Review: And You Thought There Is Never A Girl Online? [Blu-ray/DVD]

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Hideki Nishimura loves playing the MMORPG Legendary Age (LA). He’s wary about getting too close to his fellow gamers though, after an online marriage proposal by him led to the proposed telling him she was actually a male in real life. When he gets back into a new guild, he ends up accepting an online marriage offer from a persistent girl called Ako. Hideki soon learns that not only does Ako attend his school, but everyone else in his guild does too, and they’re all girl gamers.

 

 

Release Date: September 10th 2018
Format: Blu-rayDVD
Studio: Project No. 9
Publisher: MVM Entertainment
Certificate: 15
Languages: Japanese, English
Subtitles: English
Discs: 2
Running Time: 300 minutes

And You Thought There Is Never A Girl Online? aired with 12 episodes between April and June 2016. Produced by Project No. 9 (Ro-Kyu-Bu!, Recently My Sister Is Unusual) and directed by Shinsuke Yanagi (Momo Kyun Sword, Ro-Kyu-Bu! SS), And You Thought There Is Never A Girl Online? is an adaptation of the light novel and manga of the same name by Shibai Kaneko. Given the length of the title of this show, you could get the impression that this is just another one of those silly harem shows with moe girls and a questionable plot. Well, yes…and no. The animation studio behind this, Project No. 9, already has a history of making some bizarre moeblob shows; Ro-Kyu-Bu! was about an all-girl elementary school basketball team, while Recently My Sister Is Unusual concerns a young girl who has to fall in love with her new step-brother to lift a bizarre curse given to her by a mischievous angel. This one, though, has a much more sensible story to it. However just because it has a more grounded story, that doesn’t necessarily make it any better than the other works by Project No. 9.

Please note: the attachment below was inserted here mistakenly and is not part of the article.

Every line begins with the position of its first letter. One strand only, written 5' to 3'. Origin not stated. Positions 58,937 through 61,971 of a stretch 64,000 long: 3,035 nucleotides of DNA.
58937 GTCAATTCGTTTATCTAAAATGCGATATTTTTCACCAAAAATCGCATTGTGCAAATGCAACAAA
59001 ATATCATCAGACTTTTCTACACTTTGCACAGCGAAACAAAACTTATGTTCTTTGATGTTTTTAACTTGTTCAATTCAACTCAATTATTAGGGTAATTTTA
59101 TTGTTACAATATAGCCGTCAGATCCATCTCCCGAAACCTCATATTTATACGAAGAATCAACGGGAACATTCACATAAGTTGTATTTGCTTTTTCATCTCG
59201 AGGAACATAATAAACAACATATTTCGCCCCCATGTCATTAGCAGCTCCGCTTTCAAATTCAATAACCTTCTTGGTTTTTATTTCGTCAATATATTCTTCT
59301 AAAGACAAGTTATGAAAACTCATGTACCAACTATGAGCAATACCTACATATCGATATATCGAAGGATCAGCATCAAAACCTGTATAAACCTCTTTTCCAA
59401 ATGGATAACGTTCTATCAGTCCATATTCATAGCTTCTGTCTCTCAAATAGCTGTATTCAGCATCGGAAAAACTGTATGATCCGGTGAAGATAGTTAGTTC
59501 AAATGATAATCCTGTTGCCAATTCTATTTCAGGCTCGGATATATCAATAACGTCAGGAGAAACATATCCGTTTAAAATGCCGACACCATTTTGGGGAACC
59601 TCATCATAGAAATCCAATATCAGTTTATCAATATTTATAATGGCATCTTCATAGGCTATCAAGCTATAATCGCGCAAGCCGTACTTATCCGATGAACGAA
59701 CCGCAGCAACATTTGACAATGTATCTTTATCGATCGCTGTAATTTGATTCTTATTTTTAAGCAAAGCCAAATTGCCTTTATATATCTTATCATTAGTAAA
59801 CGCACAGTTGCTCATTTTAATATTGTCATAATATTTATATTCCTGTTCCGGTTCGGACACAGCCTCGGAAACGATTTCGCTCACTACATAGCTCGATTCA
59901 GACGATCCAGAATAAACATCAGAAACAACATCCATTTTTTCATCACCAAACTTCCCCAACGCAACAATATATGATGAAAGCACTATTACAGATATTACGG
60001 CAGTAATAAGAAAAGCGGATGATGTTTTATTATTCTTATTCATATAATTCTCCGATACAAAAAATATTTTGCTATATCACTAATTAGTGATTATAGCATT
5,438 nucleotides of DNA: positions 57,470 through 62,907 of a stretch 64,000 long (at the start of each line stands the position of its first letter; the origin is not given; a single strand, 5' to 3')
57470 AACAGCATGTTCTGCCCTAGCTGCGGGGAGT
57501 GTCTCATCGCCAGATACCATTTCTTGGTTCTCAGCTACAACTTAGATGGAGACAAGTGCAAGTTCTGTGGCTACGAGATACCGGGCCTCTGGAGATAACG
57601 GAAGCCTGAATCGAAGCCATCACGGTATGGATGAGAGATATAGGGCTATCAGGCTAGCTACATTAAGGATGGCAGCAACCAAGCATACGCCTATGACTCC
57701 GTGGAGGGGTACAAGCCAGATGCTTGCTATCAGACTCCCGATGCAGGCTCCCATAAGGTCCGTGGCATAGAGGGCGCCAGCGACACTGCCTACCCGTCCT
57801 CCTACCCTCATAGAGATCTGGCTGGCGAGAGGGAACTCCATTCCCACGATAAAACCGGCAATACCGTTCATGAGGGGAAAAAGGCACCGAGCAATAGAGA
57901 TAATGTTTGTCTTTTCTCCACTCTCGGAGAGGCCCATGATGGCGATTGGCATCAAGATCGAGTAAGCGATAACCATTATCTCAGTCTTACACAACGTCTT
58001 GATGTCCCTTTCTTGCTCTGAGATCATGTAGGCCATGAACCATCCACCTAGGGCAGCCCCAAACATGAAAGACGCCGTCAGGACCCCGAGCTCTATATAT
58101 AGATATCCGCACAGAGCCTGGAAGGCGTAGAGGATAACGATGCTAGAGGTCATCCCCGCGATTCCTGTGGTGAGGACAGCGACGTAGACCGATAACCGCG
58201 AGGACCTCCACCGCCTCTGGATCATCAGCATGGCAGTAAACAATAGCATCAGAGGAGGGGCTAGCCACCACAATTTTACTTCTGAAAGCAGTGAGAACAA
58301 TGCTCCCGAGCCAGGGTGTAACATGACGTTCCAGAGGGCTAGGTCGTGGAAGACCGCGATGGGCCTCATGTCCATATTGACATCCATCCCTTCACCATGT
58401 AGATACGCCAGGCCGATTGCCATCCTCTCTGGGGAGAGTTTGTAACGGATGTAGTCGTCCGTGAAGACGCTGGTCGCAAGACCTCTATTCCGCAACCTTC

Hideki’s guild, Alley Cats, all get along with each other extremely well online in Legendary Age, with Apricot (aka Kyo) taking charge of the guild as a male mage, who the others have already labelled Master. Schwein (aka Akane) enjoys the role as male knight, but Akane values the real world far more than the world in LA, which is something that bothers Ako greatly (more on her later), and as for Hideki himself, he is another male knight who goes by the name of Rusian. The stark difference between the guild members’ usernames and their real names is something that becomes a topic in And You Thought There Is Never A Girl Online?, and I think it’s a very good one to have, for a show that is otherwise a bit of a harem show in disguise. With Kyo being the student council president and coming from a wealthy family, she feels almost entitled to be the leader; it also kind of helps that she is the most willing to invest in premium products in the game, from legendary weapons to novelty mounts. Even though Akane plays the role of token tsundere in the show, her position as the ‘casual normie’ in the guild is also a notable one to have, as even though ‘casual normies’ have every right to be part of the game, the difference between them and the more hardcore players is huge, and is something that divides gaming communities. Akane doesn’t want her love of Legendary Age to get out, as she feels she has a reputation to protect at school. Compared to the others, who really don’t care about their love of MMOs getting out, this is actually very understandable, especially considering how MMO gaming, in particular, is seen by people as something that can hinder a person’s life and future.